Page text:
George William Rusden

George William Rusden

George William Rusden (9 July 181923 December 1903) was an English-born historian, active in Australia.

Early life

Rusden was born in Surrey, England. His father, the Rev. George Keylock Rusden, M.A. (1786-1859) graduated at the University of Cambridge and in 1809 married Anne, daughter of the Rev. Thomas Townsend. He was an excellent polyglot and mathematician and kept a private school for 23 years in Surrey.


Rusden then went to New South Wales where he was appointed a chaplain at Maitland from 1 January 1835. His son accompanied him to Australia and was at first engaged on the land, but in 1849 became an agent for the establishment of national schools in the Port Phillip district. He was appointed under-secretary in the colonial secretary's office at Melbourne in 1851, clerk of the executive council in 1852, and clerk of the Victorian Legislative Council in 1856. He retained his interest in education as a member of the council of the University of Melbourne from its inception, and was largely responsible for the foundation of the Shakespeare scholarship. In 1871 he published "The Discovery, Survey and Settlement of Port Phillip", an interesting pamphlet of some 60 pages. Three years later his "Curiosities of Colonization" appeared. This consists largely of accounts of Maurice Margarot, one of the "Scottish Martyrs", and Joseph Holt, the Irish rebel general. Both of these pamphlets are now very scarce.

Return to England

In 1881 Rusden retired on a pension of £500 a year and went to England. He had for some time been working on his "History of Australia" and his "History of New Zealand", which were published in 1883, each in three volumes. Unfortunately for Rusden he had accepted statements, made by a bishop in New Zealand and forwarded by a governor of the colony, without verifying them. These reflected on the conduct of John Bryce, a well-known politician in New Zealand, who brought an action for damages and obtained a verdict for £5000. On an appeal for reduction of damages in which Rusden conducted his own case with great ability (see his "Tragedies in New Zealand", privately printed 1888), the parties to the suit came to an agreement, that Bryce should be paid £3675 in satisfaction of all claims. In 1888 Rusden published his "Aureretanga; Groans of the Maoris", and a new edition of his "History of New Zealand" appeared in 1895. The second edition of the "History of Australia" was published in 1897 and his last work, "William Shakespeare", was in the press at the time of his death. It is largely a collection of extracts from the plays with a running commentary. In addition to the works already mentioned, Rusden published some verse, "Moyarra: An Australian Legend", 1851, second edition 1891, and "Translations and Fragments", published c. 1876. He also published several pamphlets. He had returned to Australia a few years before his death which occurred at Melbourne on 23 December 1903.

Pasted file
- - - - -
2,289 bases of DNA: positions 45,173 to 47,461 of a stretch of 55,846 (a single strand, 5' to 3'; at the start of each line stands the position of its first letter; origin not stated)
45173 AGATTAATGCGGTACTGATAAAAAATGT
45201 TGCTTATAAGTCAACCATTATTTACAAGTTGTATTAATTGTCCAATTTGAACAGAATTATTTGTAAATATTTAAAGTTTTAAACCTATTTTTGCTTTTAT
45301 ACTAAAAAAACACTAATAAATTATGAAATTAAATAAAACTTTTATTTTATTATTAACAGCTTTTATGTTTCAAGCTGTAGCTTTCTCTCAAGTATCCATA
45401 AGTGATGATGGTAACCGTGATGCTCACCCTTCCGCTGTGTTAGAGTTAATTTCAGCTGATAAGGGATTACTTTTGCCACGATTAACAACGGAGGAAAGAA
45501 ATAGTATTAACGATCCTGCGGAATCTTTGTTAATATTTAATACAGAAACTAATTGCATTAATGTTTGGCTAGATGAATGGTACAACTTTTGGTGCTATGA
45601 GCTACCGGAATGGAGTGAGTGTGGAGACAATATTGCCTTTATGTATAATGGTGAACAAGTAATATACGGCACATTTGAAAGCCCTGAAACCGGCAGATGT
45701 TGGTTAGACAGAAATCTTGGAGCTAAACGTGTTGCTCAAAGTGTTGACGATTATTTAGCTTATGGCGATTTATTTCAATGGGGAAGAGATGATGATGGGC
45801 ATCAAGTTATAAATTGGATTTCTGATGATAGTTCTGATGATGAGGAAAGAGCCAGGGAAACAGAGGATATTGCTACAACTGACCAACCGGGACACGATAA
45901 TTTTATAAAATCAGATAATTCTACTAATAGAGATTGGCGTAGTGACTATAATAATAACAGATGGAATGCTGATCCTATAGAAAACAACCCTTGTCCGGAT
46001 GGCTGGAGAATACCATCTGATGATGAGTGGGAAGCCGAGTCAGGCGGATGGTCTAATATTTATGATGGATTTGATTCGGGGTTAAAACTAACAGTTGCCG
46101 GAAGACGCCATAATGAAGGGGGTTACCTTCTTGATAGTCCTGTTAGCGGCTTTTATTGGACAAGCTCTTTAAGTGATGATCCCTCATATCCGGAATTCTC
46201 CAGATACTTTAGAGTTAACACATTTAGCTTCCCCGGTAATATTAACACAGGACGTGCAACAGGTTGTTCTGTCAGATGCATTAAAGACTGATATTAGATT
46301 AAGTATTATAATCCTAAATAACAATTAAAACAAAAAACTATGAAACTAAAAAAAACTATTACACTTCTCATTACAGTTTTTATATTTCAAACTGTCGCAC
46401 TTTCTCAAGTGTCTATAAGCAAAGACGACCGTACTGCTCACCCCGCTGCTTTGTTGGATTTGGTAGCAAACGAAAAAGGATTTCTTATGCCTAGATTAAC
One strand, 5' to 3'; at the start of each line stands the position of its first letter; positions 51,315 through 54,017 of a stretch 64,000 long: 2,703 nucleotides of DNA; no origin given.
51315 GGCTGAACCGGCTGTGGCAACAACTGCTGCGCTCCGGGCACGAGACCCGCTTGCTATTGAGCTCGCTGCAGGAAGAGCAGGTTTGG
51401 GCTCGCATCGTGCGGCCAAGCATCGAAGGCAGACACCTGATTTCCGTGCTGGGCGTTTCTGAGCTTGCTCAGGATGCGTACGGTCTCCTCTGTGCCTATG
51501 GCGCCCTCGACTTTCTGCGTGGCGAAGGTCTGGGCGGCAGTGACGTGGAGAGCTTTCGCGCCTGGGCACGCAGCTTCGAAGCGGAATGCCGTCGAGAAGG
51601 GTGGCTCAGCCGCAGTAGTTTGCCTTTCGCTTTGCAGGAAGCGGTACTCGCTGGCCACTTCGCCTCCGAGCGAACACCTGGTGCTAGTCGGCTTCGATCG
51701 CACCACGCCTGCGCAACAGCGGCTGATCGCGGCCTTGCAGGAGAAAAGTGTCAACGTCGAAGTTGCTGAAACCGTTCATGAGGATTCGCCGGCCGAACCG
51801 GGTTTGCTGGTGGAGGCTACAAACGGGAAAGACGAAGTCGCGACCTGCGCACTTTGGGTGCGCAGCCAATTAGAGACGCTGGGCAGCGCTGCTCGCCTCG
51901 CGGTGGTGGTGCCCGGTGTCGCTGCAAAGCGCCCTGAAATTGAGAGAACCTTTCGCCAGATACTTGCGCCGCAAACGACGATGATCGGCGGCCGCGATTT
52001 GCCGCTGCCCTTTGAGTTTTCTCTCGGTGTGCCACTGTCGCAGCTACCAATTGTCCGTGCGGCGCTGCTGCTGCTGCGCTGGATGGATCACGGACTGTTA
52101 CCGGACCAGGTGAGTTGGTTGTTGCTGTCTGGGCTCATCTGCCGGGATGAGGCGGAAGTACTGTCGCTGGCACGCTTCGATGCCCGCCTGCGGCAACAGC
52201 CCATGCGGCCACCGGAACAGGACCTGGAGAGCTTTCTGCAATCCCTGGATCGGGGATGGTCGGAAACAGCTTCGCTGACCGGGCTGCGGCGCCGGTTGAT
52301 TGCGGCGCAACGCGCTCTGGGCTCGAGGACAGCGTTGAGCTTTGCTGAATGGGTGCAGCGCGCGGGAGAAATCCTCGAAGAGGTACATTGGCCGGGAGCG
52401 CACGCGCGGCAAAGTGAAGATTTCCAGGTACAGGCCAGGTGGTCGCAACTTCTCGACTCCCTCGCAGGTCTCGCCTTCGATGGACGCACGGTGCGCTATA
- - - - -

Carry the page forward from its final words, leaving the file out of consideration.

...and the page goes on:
Rusden was a man of great ability and was a clear and vigorous writer. His verse is of no importance, but his histories of New Zealand and Australia are both works of some merit. He was conservative in his politics and neither book is free from bias. His attitude to some of the early governors would no doubt have been modified if he had had access to the "Historical Records of Australia" of which 33 volumes have since been published. A younger brother, Henry Keylock Rusden, born in 1826, joined the Victorian civil service in 1853. He was secretary of the Royal Society of Victoria for several years and published many pamphlets.


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